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COX-2 Inhibitor Used to Reduce Number of Polyps in Patients With Familial Adenomatous Polyposis

COX-2 Inhibitor Used to Reduce Number of Polyps in Patients With Familial Adenomatous Polyposis

HOUSTON—Hereditary cancer syndromes sometimes provide researchers with an accelerated look at cancer pathogenesis and can suggest novel approaches to cancer prevention, Patrick M. Lynch, JD, MD, told an investigators’ workshop sponsored by the University of Texas M. D. Anderson Cancer Center and Pharmacia Oncology. As an example, Dr. Lynch cited the use of celecoxib (Celebrex), recently approved by the Food and Drug Administration (FDA) as adjunctive therapy to reduce the number of polyps developed by patients with familial adenomatous polyposis (FAP).

Reducing the massive polyposis of patients with FAP may help postpone colectomy and reduce the risk of developing colorectal cancer, noted Dr. Lynch, who is associate professor of medicine in the Department of Medical Oncology and Digestive Diseases at M. D. Anderson in Houston.

Dr. Lynch reported that studies with celecoxib built on a previous randomized, placebo-controlled trial that had shown “a dramatic reduction in adenoma burden” after 4 months of treatment with sulindac (Clinoril). Previous epidemiologic studies of nonsteroidal anti-inflammatory drugs (NSAIDs) and cancer had also shown a decrease in the risk of colorectal cancer in patients on chronic NSAID therapy.

Attractive Candidates

Cyclooxygenase-2 (COX-2) inhibitors are attractive candidates for chemoprevention because they selectively block the inducible COX-2-mediated arachidonic acid pathway that contributes to pain and inflammation and also to oncogenesis, while leaving the COX-1 pathway relatively intact for maintenance of gastroprotection and platelet function. “COX-2 is expressed in all stages of human colon carcinogenesis,” Dr. Lynch said.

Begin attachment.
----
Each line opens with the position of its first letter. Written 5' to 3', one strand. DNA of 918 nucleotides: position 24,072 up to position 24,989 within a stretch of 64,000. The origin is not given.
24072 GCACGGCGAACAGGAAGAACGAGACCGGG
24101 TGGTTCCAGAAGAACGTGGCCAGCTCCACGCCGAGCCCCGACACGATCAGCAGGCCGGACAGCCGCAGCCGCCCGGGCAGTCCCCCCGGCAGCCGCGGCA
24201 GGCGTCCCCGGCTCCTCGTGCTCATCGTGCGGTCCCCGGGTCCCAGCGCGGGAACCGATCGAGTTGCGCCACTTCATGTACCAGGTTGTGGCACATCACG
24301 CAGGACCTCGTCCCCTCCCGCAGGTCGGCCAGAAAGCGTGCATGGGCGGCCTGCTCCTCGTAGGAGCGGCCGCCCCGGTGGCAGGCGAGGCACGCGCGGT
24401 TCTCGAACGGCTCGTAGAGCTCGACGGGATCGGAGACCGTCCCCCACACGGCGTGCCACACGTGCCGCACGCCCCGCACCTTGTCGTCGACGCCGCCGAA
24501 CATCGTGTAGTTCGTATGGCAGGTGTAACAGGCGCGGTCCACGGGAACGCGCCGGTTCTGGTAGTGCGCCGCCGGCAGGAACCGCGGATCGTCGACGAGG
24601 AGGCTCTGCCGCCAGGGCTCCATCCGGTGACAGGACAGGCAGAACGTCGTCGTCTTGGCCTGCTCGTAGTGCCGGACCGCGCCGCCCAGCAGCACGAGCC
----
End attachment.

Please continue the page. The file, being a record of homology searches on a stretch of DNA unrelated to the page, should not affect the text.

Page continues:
The double-blind, placebo-controlled trial that led to approval of celecoxib for use in FAP included 81 patients randomized to placebo or to celecoxib 100 mg BID or 400 mg BID for 6 months. (The FDA-approved dose of celecoxib for anti-inflammatory use is 200 mg BID.) The researchers used photos and videotapes of GI tract segments marked by anatomic landmarks or by India ink tattoos to assess the effects of therapy.

Adenoma burden (defined as the sum of polyp diameters) was reduced 14.6% by treatment with 100 mg of celecoxib BID (P = NS) and 30.7% by treatment with 400 mg BID (P = .001) (see Figure 1). In one patient the reduction in disease burden was nearly 50% (see Figure 2). Dr. Lynch said that intermediate endpoints such as the number of aberrant crypts are also being evaluated.

Long-Term Benefits Unknown

“Celecoxib is now FDA-approved as adjunctive therapy in FAP to reduce the number of adenomatous colorectal polyps. Long-term clinical benefit in reduction of the number of polyps is unknown, and it is important to remember that celecoxib treatment is not a substitute for indicated surgery in these patients,” Dr. Lynch said. “Usual care and regular monitoring of FAP patients should not be altered. We also do not yet know if the benefits will persist after celecoxib is discontinued.”

Celecoxib could also prevent disease recurrence in the rectum after colectomy, and Dr. Lynch said that there is “a strong suggestion” that some patients also had suppression of adenomas in the duodenum following celecoxib treatment. Use of celecoxib chemoprevention in carriers of the FAP gene prior to the onset of disease will also be studied, as will long-term efficacy. A large multicenter trial of celecoxib chemoprevention in individuals who have had resected sporadic adenomas is expected.

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